Preserving History And Community In Detroit

** All of these pre-February 2016 blog posts are reposts from my last website.  Each repost has a quick update or note in bold at the start of each post! **

Originally published October 27th, 2012

Every one of Detroit’s World Series Championships happened right here, at Tiger Stadium.   Some still called it Briggs Stadium, and the older still called it Navin Field, but the one constant was the history in the grounds.   Sluggers like Hank Greenberg crushed home runs here, while player like Ty Cobb played with assassin like precision on the base paths and at the plate.   But really, were there other players like Cobb?  Babe Ruth had played on this field and Mickey Mantle had smashed home runs off the roof.  There were few parks like Tiger Stadium, but by the year 2000 baseball had changed.   The cookie-cutter stadiums of the 60’s were replaced first, but by 2000, there was a new phase of parks entering the League.   There were rumors that Fenway was next, or maybe Wrigley, and less than 10 years later it was Yankee Stadium, but the first to go was in Detroit.

After Comerica Park opened, Tiger Stadium languished in squalor.  The chairs that were left, faded and split.  The paint that graced the outfield walls cracked, and mold grew in the old bathrooms and pipes.   At the time the city of Detroit continued to mow the grass, but outside of that, the park was left to rot.   By 2009 the park was coming down, even as residents and interest groups tried to save it.

I’ve been to almost every park in the Major Leagues, but I never had a chance to see a game at Tiger Stadium.  I was there in 2009, but missed the chance to see it standing by two weeks.   (I had visions of paying someone at the gate something, anything, to get inside.)   When I stood outside the gates, it felt like the history was gone, replaced by tons of broken concrete and bent rebar.   But things changed when I came back to Detroit in May, not even 7 months after the park had come down.  The monument of destruction that I’d seen in October was gone — and in its place was a field of dandelion covered grass, the flagpole, and memories that leached from the ground like ghosts.   Surprisingly, the only thing keeping me from standing on the field was a small, unlocked carabineer.   It honestly wouldn’t have mattered.

I walked out and touched the flagpole.   It’s still standing.   I made my way to the infield and was shocked to see that it looked untouched.   It was worn and faded, with small bits of grass and weeds, but at its core, it was still the heart and soul of Tiger Stadium.   I ran the bases and stared out at the flagpole from an imaginary home plate before walking back out to the infield.   I kicked at the hard top layer of dirt and hit pure untouched history.   That was at the start of 2010.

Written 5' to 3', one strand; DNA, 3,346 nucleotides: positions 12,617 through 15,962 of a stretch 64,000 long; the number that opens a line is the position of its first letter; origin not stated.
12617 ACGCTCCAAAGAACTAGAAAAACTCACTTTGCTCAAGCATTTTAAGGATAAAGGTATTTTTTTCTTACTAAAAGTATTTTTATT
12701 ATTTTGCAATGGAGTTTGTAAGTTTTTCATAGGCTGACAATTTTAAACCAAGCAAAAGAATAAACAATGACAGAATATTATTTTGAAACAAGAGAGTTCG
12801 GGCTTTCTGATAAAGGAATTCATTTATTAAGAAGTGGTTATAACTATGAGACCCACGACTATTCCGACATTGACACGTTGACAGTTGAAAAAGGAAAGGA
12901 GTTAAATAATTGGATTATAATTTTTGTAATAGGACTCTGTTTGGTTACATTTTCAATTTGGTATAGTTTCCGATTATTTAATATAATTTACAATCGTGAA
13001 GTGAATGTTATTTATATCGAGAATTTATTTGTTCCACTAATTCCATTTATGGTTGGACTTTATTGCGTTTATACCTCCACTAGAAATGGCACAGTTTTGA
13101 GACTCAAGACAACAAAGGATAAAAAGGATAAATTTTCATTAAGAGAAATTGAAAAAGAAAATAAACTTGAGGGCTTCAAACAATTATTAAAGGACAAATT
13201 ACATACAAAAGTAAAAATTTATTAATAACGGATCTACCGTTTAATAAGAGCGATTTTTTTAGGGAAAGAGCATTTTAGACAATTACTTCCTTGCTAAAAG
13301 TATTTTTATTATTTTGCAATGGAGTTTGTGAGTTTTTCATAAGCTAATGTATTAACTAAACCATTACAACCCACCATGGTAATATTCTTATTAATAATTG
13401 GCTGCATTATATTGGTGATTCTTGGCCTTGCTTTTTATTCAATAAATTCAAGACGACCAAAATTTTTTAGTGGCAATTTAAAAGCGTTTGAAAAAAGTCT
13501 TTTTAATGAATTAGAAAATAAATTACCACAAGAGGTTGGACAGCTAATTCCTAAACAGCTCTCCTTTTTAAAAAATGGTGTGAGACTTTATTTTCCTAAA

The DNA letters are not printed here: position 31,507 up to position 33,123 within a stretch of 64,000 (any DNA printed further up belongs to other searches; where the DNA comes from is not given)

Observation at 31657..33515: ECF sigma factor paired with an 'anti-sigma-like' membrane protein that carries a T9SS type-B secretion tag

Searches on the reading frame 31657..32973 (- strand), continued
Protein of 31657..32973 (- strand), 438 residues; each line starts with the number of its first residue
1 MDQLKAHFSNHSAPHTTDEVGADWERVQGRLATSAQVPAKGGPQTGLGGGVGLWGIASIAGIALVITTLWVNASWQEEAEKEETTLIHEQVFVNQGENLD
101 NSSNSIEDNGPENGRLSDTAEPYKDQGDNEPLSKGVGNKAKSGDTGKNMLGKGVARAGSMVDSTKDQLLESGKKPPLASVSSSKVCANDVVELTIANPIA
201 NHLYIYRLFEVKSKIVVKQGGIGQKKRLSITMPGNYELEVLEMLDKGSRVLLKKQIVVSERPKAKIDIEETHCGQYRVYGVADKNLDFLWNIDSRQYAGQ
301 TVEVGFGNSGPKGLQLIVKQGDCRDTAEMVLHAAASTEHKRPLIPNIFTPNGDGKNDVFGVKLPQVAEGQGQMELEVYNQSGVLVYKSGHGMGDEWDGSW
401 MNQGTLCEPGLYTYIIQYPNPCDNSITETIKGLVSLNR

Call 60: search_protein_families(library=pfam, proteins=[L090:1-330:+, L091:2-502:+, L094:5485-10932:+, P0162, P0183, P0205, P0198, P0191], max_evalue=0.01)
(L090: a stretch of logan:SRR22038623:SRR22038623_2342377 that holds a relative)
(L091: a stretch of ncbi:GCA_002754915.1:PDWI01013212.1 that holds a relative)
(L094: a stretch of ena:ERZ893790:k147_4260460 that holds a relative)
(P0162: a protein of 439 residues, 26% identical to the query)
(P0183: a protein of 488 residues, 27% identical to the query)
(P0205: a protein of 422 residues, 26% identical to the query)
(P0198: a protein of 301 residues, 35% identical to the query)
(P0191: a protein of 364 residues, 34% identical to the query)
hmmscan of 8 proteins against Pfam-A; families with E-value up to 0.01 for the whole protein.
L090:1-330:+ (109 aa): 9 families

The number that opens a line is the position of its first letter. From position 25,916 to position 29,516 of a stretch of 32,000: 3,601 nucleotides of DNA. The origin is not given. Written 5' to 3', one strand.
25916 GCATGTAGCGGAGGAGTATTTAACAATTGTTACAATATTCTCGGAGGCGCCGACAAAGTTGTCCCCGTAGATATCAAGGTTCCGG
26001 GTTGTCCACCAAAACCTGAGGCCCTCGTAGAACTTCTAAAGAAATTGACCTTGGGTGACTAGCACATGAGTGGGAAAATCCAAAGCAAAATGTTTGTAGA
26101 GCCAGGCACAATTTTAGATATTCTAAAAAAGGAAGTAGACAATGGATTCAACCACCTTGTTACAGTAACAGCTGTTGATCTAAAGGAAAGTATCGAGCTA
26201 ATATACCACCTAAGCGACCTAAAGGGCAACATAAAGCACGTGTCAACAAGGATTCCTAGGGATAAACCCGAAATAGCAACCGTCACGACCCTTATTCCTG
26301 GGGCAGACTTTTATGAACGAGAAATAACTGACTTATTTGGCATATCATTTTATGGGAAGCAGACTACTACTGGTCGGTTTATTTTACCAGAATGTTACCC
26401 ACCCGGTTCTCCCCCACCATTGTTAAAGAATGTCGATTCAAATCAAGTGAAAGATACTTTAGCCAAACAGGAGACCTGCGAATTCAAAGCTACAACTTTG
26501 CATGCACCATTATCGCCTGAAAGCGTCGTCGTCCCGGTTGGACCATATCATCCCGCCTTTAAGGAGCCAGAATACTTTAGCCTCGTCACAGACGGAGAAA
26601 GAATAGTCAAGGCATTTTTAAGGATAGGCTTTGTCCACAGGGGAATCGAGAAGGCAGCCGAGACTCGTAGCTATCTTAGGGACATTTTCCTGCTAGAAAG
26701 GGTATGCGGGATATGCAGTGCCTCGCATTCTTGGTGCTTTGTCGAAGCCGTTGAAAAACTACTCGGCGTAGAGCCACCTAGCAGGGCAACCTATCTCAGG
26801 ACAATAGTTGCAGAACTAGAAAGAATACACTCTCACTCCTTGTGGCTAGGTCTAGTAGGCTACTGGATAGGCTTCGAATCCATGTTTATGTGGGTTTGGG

Since then a crew of men and women hit the field throughout the year.  They bring their own tools, they don’t get paid, and in fact, they’re trespassing.   Do you realize how asinine that sounds?  They’re volunteering their own time to keep the field clean and preserve a past “Field Of Dreams”, and the city doesn’t even want them there.  I’ve stood on that corner.   I parked in a vacant lot and looked around before leaving my car.   It’s not a great area, but they’re doing it because they want to add value to the city.   Men and women stop to pay homage.   Children play catch with their dads.  Families have left the ashes of their loved ones on the field.   It’s living history reborn – So why won’t the city embrace it?

The city of Detroit needs to understand the value a revitalized Tiger Stadium site could mean to the community.  You want to know the best way to encourage crime?  Neglect.   Invest in the community and good things can happen.   Yesterday the city of Cleveland announced their plans to do just that.   http://webapp.cleveland-oh.gov/aspnet/moc/10-24-12_LeagueParkCeremony_Advisory-1.pdf

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I hit League Park in Cleveland during that same visit to Detroit.  Like on Michigan and Trumbull, the area is a primarily black neighborhood.   It was sad to see entire areas so rundown because you can see that historically it’s a really interesting area; you can see it in the buildings and the architecture.   Until now it was a forgotten area filled with vacant stores and their washed out paint and moss covered stone, but Cleveland has decided to do something about it.   At a $6.3 million investment, the city plans on refurbishing the streets and landscaping while creating a community park, trails, a spray park, and new ballfields.   Detroit needs to follow Cleveland’s lead in attacking urban areas with funds and not neglect.

The Yankees dismantled the House That Ruth Built, and in its place created Heritage Field.   http://espn.go.com/mlb/story/_/id/8514484/site-old-yankee-stadium-serves-good-purpose Cleveland is coming to the plate to improve League Park by making it a destination for families and activity. Detroit?   The city of Detroit turns a blind eye while volunteers work in spite of them to make the old grounds safe for everyone, to give the young and old a chance to reflect on the history of the game, to have a catch, and to enjoy that moment — before they go watch the Tigers play minutes away.

The Tigers are in the World Series, but until the final out of the final game is decided, the field on Michigan and Trumbull is still the last one to host a World Series Champion in Detroit.   It’s time the city of Detroit remembers that, and honors it.

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